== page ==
> that would satisfy this use case? [We wouldn't be able to exactly
> reproduce the calling sequence for TEXTREAD, as we've already locked
> down the second output argument to be that location argument, but that's
> about as close as we can get without a lot more fiddling.]


It would go quite a long way--see the thread of yesterday from Abubakar
(sp?) for one fairly typical example of a user desire that while handled
as suggested above w/ the cast could be cleaner w/ the extension.
textread() is lacking in that it passes the file name and starts over
every time instead of using the fid.

I've thought the most flexible solution would be to have the alternative
in textread() to pass either file name or a fid and incorporate the
richness of the textscan() options that are only partially supported in
textread().

Obviously I've not seen the code base; my naive thought would be they
could share quite a lot of code at the working level w/ only the output
collection, basically, being the difference.

...

>>> We do listen. We occasionally even change our minds based on the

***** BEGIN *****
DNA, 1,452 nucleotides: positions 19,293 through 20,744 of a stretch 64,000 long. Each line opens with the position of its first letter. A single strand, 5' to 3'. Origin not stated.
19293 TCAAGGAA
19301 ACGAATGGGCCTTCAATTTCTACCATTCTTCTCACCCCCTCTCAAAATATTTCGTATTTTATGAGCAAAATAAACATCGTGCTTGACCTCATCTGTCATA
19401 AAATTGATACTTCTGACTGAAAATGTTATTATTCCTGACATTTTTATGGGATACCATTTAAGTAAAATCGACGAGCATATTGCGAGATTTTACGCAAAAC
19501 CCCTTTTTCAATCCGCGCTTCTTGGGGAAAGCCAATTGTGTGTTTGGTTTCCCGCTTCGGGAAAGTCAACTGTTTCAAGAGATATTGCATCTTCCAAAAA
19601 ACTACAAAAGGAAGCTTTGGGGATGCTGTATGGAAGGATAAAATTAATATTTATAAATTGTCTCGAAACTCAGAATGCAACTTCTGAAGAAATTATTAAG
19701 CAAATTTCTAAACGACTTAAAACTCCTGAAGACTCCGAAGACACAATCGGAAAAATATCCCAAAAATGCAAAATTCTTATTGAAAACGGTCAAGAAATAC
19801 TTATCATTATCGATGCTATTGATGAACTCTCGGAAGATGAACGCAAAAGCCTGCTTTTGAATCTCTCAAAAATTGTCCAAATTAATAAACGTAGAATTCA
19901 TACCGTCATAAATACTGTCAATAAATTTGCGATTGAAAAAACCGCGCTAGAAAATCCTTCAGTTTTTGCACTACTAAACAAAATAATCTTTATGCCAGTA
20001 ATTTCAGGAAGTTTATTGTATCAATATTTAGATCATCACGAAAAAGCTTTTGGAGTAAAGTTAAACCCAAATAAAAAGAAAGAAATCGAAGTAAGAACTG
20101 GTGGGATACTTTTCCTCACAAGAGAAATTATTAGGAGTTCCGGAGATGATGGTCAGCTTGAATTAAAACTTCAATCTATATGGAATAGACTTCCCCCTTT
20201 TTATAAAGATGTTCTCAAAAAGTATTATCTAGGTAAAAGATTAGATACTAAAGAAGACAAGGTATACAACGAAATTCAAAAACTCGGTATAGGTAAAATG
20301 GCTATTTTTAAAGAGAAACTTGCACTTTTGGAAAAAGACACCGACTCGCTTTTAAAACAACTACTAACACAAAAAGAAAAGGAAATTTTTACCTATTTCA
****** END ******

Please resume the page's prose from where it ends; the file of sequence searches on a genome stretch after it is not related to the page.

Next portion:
>>> feedback we receive. :)

>>
>> Yeah, but we don't get that feedback typically until whatever is in
>> the release is released--rarely does one hear back when one tosses a
>> suggestion over the wall in whether it is a enhancement request or
>> compatibility or whatever.

>
> It can be difficult sometimes to determine whether a request is a bug
> report, an enhancement request, the result of a misunderstanding (which
> can turn into an enhancement request for the documentation), etc.
> without investigation. And sometimes the same underlying scenario can be
> phrased in different ways to put it in different buckets:
>
> Underlying scenario: User wants to add 0.1 to itself three times and
> receive 0.3.
> Bug report: When I compute 0.1 + 0.1 + 0.1 it is not equal to 0.3.
> Enhancement request: Provide a floating-point numeric data type in
> MATLAB in which 0.1 and 0.3 are stored exactly, so 0.1+0.1+0.1 equals
> 0.3 in that data type.
>
> [The IEEE 754-2008 spec defines types decimal32, decimal64, and
> decimal128 according to the IEEE 754 Wikipedia page.]
>
> Now from experience we know that the bug report above is NOT a bug. But
> other reports may not be quite so clear.

...

Well, I was thinking more on the line of when TMW is mulling over
changes that it would be _a_good_thing_ (tm) if there were sorta' the
equivalent of the Standards process where things are able to be seen by
a much wider audience than simply a compiler vendor. Obviously, ML
isn't going to become an open standard language but I can't think it
could hurt to have at least some two-way communication during release
feature-selection, etc.,...

As an example, there are features that have been wished for for years
but haven't ever made it while a whole user interface was redesigned
that doesn't seem to have any real purpose other than pizzazz (imo but
granted I'm one who doesn't really care/use much of GUI stuff, anyways...).

--